"It's important to have somebody like a Gene Clark on your campus, who has walked in [veterans'] shoes and who has seen the potential potholes along the way and helps them to steer clear of them—or certainly to know where they are so they don't step in them," Hartman says, stressing that "it all starts with the institution having the will and the way to create a learning environment that accommodates veterans."
[Read about challenges veterans face in college.]
In addition to university support, a robust community of fellow veterans at a college is also a critical factor to look for, both Hartman and Szoldra say. E-mail heads of student veteran organizations at schools you're considering to gauge quality of life and support for former service members, Hartman recommends. Investigate whether there are options to easily meet other veterans, such as the University of Tampa's special orientation program and one-credit class exclusively for former service members.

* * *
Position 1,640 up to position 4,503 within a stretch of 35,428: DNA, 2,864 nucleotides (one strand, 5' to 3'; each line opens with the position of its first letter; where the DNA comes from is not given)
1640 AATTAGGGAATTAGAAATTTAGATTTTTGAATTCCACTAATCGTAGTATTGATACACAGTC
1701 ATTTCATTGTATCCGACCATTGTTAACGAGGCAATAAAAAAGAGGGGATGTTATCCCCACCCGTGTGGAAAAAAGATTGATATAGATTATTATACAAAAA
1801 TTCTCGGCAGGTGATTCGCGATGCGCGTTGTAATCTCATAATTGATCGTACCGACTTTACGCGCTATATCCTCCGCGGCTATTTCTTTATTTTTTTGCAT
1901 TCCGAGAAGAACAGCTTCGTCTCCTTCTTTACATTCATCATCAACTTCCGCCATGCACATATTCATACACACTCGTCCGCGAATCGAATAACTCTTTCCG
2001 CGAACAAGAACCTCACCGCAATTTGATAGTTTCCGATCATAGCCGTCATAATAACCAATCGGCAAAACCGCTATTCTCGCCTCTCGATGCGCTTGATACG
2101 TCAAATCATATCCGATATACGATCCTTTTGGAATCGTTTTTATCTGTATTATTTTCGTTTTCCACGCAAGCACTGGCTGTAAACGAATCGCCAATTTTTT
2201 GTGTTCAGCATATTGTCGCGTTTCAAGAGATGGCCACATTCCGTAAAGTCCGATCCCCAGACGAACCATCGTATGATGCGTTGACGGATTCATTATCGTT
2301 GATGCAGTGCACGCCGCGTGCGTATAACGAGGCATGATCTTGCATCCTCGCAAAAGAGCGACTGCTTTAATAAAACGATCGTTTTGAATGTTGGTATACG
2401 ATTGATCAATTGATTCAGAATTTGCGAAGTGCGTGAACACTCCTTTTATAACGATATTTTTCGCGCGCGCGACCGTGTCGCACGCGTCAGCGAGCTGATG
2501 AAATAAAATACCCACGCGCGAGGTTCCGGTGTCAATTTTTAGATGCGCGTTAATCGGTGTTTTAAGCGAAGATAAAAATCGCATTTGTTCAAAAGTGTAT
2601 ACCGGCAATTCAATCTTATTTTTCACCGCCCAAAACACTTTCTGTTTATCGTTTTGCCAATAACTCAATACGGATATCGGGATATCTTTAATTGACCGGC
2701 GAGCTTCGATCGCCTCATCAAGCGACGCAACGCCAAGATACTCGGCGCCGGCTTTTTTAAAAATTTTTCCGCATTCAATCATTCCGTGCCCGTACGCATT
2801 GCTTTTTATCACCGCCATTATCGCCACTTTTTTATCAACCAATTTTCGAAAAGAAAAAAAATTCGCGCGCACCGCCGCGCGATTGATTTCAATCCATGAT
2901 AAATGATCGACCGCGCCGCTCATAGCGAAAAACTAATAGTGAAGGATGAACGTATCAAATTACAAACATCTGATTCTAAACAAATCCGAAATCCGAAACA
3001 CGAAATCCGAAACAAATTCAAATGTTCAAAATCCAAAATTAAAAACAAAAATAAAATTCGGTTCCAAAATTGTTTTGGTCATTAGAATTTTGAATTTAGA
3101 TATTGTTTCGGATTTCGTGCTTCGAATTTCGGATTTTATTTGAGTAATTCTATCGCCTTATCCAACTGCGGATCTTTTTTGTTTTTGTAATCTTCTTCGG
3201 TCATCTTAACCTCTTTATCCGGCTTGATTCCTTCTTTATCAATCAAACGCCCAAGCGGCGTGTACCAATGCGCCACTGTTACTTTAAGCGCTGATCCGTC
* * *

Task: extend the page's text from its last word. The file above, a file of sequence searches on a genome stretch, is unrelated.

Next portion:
"A lot of the time, the people that you recognize and want to deal with most are other veterans," Szoldra notes. "It's definitely a good thing to meet other people who are going through the same situation as you, and also see that your university is interested in helping you and making sure that you're successful there."
Finding reputable schools in an information-saturated market can be tough but is not impossible, says Mike Dakduk, executive director of Student Veterans of America, an organization that helps former service members go to college.
"I'm not going to sugarcoat this: It's not going be easy," he says. "The one piece of advice I have is to research. If you know what program you want to go into, and you know, at the end of the day, what career you want, you can reverse-engineer the process. Do research and find the institution of higher learning that can best serve you."
Searching for a college? Access our complete rankings of Best Colleges.